By Mark D. Roberts | Wednesday, September 16, 2009
Last week I participated in the Christian Web Conference at Biola University in La Mirada, California. I represented The High Calling of Our Daily Work, a sister ministry of Laity Lodge, which helped to sponsor the conference. The CWC is the newest update of GodBlogCon, a conference originally focused on blogging. Now the conference looks at a wide range of online media, especially social media such as Facebook, etc. I thought I might share with you a few observations about the CWC.
First, I was impressed once again by the hospitality of Biola University, especially the Torrey Honors Institute. This institute was the main sponsor of the CWC, and the Torrey students were the heavy lifters for planning and programming. They did an exemplary job. The Torrey students are bright, committed, and hard-working. They are well on their way to being the top leaders of the future. Dr. John Mark Reynolds, founder and director of the Institute, has done a fantastic job. He and his people are to be highly commended. (Photo: Biola University)
Second, I was impressed by the maturing of Web-based ministries. When we first got together at GodBlogCon, most of us were just beginning to expore the power of the Internet. Now, many of the participants and leaders at the CWC are wise and sophisticated users of the Internet. The original euphoria about the power of blogging and the Web is mostly gone, replaced by a more grown up perspective on its benefits and detriments.
Third, that’s not to say that some people aren’t dangerously ensnared in the Web and its allurements. I was impressed (and, frankly, distressed) to have several conversations with people who are truly convinced that its is possible to have church that is 100% an online experience. That’s right, no human contact that is not mediated by the Internet. “What about the sacraments?” you ask. Some of the folks at the CWC were seriously arguing that one could even have communion and practice baptism virtually, by using web cams, texting, etc. No joke! Let me add that many of the leaders of the CWC, while seeing potential for the Internet to help the church, are strongly opposed to the idea that one could have a full church experience via the Internet alone. Neverthless, the idea is out there and thriving in some circles. It is closely related to the growing popularity of multi-site churches, where, for example, a preacher preaches in one location, and is beamed to several others.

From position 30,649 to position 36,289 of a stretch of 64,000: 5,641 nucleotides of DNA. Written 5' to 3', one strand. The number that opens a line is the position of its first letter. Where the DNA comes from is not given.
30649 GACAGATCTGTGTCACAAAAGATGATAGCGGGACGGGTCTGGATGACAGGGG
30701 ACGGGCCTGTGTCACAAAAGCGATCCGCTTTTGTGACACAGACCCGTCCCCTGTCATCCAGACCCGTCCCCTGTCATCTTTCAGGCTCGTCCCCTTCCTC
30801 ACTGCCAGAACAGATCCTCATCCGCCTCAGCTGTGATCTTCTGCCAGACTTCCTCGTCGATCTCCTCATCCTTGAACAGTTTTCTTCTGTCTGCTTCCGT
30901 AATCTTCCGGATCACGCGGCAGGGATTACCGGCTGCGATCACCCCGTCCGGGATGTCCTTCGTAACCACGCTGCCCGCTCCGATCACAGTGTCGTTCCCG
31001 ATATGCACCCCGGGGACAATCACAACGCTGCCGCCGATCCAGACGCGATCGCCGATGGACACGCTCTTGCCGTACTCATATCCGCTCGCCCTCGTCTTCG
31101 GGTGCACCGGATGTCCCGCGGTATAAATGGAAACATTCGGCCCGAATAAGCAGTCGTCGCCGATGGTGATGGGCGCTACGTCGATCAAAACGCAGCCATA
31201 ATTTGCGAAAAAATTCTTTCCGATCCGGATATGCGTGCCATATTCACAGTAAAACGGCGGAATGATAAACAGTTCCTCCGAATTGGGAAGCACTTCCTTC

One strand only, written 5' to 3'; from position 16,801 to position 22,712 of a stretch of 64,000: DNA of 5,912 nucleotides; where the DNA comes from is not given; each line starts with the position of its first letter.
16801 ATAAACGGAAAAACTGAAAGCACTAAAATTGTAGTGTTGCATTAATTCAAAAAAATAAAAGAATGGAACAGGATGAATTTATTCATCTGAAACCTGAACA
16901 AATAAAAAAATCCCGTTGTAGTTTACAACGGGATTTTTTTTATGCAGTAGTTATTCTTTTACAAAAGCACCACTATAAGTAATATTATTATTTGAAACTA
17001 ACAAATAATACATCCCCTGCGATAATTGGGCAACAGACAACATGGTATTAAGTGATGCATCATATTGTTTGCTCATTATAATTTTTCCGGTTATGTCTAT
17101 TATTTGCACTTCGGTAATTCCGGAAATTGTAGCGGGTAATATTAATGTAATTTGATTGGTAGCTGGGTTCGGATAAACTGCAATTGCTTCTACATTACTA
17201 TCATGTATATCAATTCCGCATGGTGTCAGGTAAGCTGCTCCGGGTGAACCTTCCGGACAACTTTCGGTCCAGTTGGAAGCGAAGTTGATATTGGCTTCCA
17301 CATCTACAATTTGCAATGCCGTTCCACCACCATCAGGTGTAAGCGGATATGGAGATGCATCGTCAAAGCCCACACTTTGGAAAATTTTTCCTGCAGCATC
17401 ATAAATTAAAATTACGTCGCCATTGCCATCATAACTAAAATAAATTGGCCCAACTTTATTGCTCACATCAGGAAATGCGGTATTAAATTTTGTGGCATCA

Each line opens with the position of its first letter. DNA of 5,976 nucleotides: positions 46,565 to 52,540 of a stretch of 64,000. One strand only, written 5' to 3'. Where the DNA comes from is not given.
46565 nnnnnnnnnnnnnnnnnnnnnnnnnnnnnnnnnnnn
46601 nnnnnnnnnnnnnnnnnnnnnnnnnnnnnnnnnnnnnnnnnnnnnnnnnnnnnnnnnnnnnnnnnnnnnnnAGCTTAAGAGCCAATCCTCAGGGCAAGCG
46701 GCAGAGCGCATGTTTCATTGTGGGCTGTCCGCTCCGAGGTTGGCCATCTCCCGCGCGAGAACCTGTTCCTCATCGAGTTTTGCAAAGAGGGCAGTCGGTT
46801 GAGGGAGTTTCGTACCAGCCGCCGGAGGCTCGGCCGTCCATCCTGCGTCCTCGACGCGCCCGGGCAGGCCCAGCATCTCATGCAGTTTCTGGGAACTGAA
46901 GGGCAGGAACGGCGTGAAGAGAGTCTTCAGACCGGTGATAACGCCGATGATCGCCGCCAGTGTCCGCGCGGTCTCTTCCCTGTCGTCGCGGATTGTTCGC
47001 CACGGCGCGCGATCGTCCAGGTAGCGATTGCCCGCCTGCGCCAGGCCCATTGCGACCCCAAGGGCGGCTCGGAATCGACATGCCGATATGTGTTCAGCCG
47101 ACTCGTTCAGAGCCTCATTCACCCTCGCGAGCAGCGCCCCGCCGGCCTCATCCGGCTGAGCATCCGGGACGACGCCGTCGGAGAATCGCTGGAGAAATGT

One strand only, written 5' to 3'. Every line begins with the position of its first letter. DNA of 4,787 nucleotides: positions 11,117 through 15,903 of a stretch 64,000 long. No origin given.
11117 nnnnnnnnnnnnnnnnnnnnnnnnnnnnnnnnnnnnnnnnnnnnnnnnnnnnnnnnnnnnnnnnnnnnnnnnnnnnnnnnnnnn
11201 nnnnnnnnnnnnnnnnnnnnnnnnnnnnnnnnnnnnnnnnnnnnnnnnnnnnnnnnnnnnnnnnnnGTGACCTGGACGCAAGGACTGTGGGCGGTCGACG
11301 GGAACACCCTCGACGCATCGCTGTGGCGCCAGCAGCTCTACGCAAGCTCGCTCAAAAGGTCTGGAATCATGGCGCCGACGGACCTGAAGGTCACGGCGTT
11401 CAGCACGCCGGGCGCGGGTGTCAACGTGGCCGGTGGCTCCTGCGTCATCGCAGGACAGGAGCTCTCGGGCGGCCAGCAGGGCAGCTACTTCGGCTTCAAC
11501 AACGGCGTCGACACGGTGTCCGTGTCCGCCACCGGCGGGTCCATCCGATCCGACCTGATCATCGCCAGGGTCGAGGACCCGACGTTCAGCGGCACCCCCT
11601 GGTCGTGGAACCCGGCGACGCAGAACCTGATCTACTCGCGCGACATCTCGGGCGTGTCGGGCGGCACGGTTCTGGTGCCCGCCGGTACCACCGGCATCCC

Fourth, I was reminded again of the fact that the Internet is simply a tool, an extremely powerful tool, but only a tool. It can be used for all sorts of purposes, but is, itself, rather purposeless. We who use the Internet need to employ it wisely for the work of the kingdom of God. This is not as easy as it sounds.
Fifth, one of the highlights of the CWC was a guided tour of Downtown Disney by Mel McGowan, one of its chief designers. It was fascinating to hear a world leader of architecture and urban planning talk about how he and others envisioned the amazing space that adjoins Disneyland and California Adventure in Anaheim, California. Mel, who is a vibrant Christian, is now putting his immense creativity to work in Visioneering Studios, a company that seeks to give visual and spatial expression to “re-integrate sustainable Christ-centered community into urban redevelopment and new mixed-use community development globally.” Through what some have called “architectural evangelism,” McGowan and his colleagues seek “to tear down the walls that separate Christians from Community, the Church from Culture, and Christ from the lost.”
Sixth, on a personal level, I was reminded at CWC of how thankful I am to be part of a ministry that seeks to use the Internet in creative ways for God’s purposes. I’m referring, in particular, to The High Calling of Our Daily Work, a Web-based ministry of the Foundations for Laity Renewal, the parent organization of Laity Lodge. Joining me at CWC was Marcus Goodyear, one of the writers and editors at the High Calling, and a pioneer of the High Calling Blog Network. Marcus, and our colleague “Ramblin’ Dan” Roloff, are great partners to me and teachers in things related to the Internet. Together, with the rest of our team at the Foundations for Laity Renewal, we are continually looking for how best to advance the “high calling or our daily work” through the power of the Web.
Topics: Internet |
2 Responses to “Christian Web Conference: A Review”
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